[SpamCop-List] Re: 3d
John E. Malmberg
wb8tyw at qsl.network
Sat Sep 11 00:23:29 EDT 2004
> What does putting 3d in htlm links do for spammers? I know they use it to
> avoid link detection, but how and why does it work? Why does the HTML code
> continue to work?
If you look closely, you will see an equals "=" sign in front of it.
That format is known as quoted printable, which is a way to encode
characters in mail and news postings.
E-mail and news groups are based on a 7bit ASCII code, and in the past,
some gateways and modems will only pass 7bit ASCII.
So if you want anything else to get through, you have to encode it.
The code "equal_sign"3D in quoted printable translates to an equals
sign, so that is how the URL still works.
Some e-mail clients will translate quoted printable codes in spite of
the message not stated that it is encoded that way.
Spammers take advantage of that in attempts to avoid content filters,
and possibly the spamcop parser.
There are also errors in some implementations of quoted printable, and
errors in some mailing list software that decodes it, so you may see
extra equals signs in e-mails and news postings as a result of that.
Now what is not commonly known is that some modems that claimed to be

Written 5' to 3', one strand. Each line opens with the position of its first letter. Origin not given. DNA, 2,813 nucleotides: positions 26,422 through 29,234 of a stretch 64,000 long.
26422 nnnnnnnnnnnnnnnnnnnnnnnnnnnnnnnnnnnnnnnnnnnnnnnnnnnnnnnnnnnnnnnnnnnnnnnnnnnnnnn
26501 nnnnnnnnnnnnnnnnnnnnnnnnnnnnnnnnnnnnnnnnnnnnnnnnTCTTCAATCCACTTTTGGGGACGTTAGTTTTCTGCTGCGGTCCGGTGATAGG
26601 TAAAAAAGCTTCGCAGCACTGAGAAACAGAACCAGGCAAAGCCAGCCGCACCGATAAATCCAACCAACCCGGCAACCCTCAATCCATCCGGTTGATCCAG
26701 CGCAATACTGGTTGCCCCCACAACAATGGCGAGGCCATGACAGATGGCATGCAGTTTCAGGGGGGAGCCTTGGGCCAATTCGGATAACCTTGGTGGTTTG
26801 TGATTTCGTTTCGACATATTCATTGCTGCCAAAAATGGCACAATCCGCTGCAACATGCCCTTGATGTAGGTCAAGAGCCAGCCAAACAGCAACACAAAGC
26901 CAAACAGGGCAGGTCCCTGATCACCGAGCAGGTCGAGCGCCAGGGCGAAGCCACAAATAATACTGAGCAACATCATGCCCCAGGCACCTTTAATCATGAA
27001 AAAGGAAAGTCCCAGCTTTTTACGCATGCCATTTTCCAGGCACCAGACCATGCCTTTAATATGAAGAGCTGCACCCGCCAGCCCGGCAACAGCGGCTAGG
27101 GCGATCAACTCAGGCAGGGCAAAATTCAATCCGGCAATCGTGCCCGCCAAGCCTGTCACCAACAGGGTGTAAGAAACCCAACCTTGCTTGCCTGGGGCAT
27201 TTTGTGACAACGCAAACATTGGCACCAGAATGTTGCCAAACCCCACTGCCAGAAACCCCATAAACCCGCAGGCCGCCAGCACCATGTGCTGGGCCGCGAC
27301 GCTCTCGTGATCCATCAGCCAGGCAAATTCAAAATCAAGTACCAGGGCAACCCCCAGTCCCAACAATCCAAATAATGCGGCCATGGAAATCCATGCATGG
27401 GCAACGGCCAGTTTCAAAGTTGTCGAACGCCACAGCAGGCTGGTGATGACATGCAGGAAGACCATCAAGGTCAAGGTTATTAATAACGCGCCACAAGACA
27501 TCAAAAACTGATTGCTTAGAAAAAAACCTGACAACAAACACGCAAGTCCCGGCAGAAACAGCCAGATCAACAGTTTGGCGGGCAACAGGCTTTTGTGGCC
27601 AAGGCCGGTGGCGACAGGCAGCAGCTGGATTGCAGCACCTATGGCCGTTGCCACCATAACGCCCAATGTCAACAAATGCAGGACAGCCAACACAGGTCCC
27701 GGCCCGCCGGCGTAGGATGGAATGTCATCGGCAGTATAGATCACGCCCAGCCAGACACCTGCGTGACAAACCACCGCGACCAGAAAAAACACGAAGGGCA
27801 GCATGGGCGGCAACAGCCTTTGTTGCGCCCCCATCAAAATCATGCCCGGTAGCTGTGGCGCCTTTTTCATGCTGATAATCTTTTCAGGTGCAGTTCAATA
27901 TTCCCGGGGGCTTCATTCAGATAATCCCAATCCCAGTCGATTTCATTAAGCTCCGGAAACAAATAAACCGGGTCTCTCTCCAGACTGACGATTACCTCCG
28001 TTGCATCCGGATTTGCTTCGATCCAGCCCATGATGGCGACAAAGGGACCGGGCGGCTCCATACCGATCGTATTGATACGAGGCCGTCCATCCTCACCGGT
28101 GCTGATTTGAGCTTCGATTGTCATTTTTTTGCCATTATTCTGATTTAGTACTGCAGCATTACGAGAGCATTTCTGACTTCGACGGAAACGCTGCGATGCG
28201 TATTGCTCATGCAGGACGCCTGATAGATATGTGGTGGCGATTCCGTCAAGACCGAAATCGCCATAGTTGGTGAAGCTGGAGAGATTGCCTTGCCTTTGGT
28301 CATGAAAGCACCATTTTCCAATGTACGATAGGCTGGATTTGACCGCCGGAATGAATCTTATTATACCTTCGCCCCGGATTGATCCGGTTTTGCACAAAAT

9600 baud modems before the 9600 baud standard was established actually
only send that effective rate for 7 bit ASCII. They use data
compression, with bit eight to indicate that the data compression was in
The uncompressed data rate was 2400 baud.
To send a real eight bit character, they sent two characters.
So for plain ASCII text, you got your 9600 baud.
Try to transfer a binary file, it went at 1200 baud.
And it was almost impossible to convince many programmers to use the
standard 2400 baud modem pools instead for time critical file transfers
instead of these proprietary 9600 baud modems. They would not even look
at where the owner's manual clearly stated that binary transfers went at
an effective rate of 1200 baud.
Of course the only thing that these "9600" baud modems had been
purchased for was for binary file transfers, back when 1200 baud was the
highest standard. All those decisions had been done before I came to
wb8tyw at qsl.network
Personal Opinion Only
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